Gallery 1010 is a contemporary art exhibition space located in downtown Knoxville, Tennessee. One of three University of Tennessee School of Art galleries, Gallery 1010 is the only fully student-run, non-profit, off-campus exhibition space in the state of Tennessee. Exhibitions feature work from University of Tennessee students and alumni, as well as artists from other universities and community programs. The mission of Gallery 1010 is to provide space for the University of Tennessee community of artists to experiment and develop new ideas while gaining educational gallery experience in professional standards and practices.
Gallery 1010 provides an opportunity and location for artists to exhibit their work in a professional gallery off-campus; an exceptional opportunity not commonly available at other Universities. The gallery engages the university, the growing downtown Knoxville gallery district, and the community at large by consistently exhibiting innovative, contemporary art work.
The gallery maintains a full and intensive weekly program of well-presented, professional exhibitions. Artist Exhibits run for one week and are attended by over 5,000 visitors each semester. Every week the gallery hosts two different artist exhibitions, a One Day Pop-Up and an Artist Exhibition; totalling around 32 exhibits per semester. The gallery is open Tuesday, Friday, Saturday, and Sunday 12-4pm, with artist receptions every Tuesday and Friday from 6-9pm. Exhibiting artists have from Wednesday to Friday of the week to install their exhibit, then deinstall or “strike” the show on Monday/Tuesday, leaving the gallery clean and ready for the next artist on Tuesday to install a Pop-Up exhibition for 24 hours, and the process starts again.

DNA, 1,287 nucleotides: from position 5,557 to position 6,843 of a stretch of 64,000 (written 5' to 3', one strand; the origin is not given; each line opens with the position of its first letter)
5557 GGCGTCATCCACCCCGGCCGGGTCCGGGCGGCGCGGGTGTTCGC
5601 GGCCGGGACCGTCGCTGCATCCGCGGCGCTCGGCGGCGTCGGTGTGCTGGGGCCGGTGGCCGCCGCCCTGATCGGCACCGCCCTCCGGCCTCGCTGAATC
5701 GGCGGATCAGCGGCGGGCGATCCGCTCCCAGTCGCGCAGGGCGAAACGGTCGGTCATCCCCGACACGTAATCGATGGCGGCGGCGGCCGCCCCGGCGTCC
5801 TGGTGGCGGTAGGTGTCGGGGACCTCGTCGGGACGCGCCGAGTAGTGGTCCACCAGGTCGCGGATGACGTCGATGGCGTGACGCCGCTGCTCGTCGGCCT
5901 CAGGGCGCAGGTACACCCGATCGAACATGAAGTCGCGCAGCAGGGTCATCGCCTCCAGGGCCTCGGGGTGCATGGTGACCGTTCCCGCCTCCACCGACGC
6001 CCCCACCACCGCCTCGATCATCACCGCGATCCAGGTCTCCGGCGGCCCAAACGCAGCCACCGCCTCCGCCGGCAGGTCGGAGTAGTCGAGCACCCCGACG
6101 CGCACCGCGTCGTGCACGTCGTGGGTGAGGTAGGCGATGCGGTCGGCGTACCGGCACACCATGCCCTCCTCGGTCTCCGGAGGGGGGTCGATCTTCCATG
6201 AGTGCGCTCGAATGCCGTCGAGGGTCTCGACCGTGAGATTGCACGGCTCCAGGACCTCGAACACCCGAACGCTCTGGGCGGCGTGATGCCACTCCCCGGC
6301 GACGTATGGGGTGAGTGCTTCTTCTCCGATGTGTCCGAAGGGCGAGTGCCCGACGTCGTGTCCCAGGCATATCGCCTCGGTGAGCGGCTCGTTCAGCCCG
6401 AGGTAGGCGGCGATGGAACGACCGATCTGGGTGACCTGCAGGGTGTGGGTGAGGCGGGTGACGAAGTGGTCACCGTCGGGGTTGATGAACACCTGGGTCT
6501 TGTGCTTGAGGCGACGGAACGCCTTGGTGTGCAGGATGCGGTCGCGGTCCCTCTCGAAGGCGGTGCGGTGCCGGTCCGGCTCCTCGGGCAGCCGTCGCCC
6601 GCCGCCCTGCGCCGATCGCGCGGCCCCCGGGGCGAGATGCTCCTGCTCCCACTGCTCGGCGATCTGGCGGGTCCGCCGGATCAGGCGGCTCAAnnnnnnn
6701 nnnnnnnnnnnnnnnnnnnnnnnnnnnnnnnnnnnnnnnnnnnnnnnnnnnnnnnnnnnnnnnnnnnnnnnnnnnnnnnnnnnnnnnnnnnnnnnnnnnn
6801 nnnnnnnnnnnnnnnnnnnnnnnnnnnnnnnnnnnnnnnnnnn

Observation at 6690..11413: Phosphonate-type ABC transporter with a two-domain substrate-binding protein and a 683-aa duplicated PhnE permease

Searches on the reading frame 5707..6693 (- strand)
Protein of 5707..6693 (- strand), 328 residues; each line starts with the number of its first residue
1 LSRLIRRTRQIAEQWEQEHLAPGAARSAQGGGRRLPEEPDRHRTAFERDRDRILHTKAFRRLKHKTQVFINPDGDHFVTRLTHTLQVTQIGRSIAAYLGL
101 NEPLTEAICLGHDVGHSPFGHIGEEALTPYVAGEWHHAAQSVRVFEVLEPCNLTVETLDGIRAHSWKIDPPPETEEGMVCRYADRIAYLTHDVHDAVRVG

Yes! 1010 is available to all undergraduate and graduate students at the University of Tennessee. In addition, students from other universities and artists outside of the School of Art are welcome to have work exhibited, but only through nomination and representation of a UTK student. Applications deadlines are once a semester for the following semester schedule.
We encourage applications from diverse backgrounds and practices. Selections are made by a committee of undergraduate and graduate art students based on innovative and thoughtful proposals with care to reflect diversity and fairness among selections. Artists are welcome to submit proposals for solo exhibits as well as group exhibits. It is encouraged that artists with applying for the first time propose a group show with peers to spread workload commitment.
Proposal application materials include: application form, artist statement, brief description of proposed exhibit, 10 digital images of your work (5 images for a Pop-Up), and a corresponding image list. Please view actual application for precise details, including information for group shows. When preparing application materials it is highly recommended that you meet with an instructor, professor, or advisor who you have worked with that can assist you. The application process is highly beneficial as a professional practice, and is similar to other exhibition opportunities in the field.
Yes! “ART 301: Student Exhibition” is a course specifically geared toward undergraduate exhibition opportunities like Gallery 1010. Contact Ellen Orner in the School of Art Office to inquire.
Choose the type of show that best fits your ideas:
(you are by no means limited to these options)
You’re the boss! You wear the artist hat when you make the work, now you must put on your curatorial hat to decide how it should be experienced by your viewers. You will submit an application with your artist statement, and a brief description of the proposed exhibit. Yes, those are separate statements. This is where you’re curator hat comes in, think about a body of work you want to show. Generally, that won’t be of all the work you’ve made ever (assuming we’re too young for a retrospective) or even all the work you’ve made this semester, it might not even include the best thing you’ve ever made. In fact, exhibition proposals that show a focused selection of work tend to be stronger. Next, you will submit images of your work, and don’t forget an image list. Think of this exhibition proposal as an opportunity to see your work differently, so get creative with how you show it. Maybe that means a performance piece, a site-specific installation, or screening a selection of your films. Remember, you’re the boss!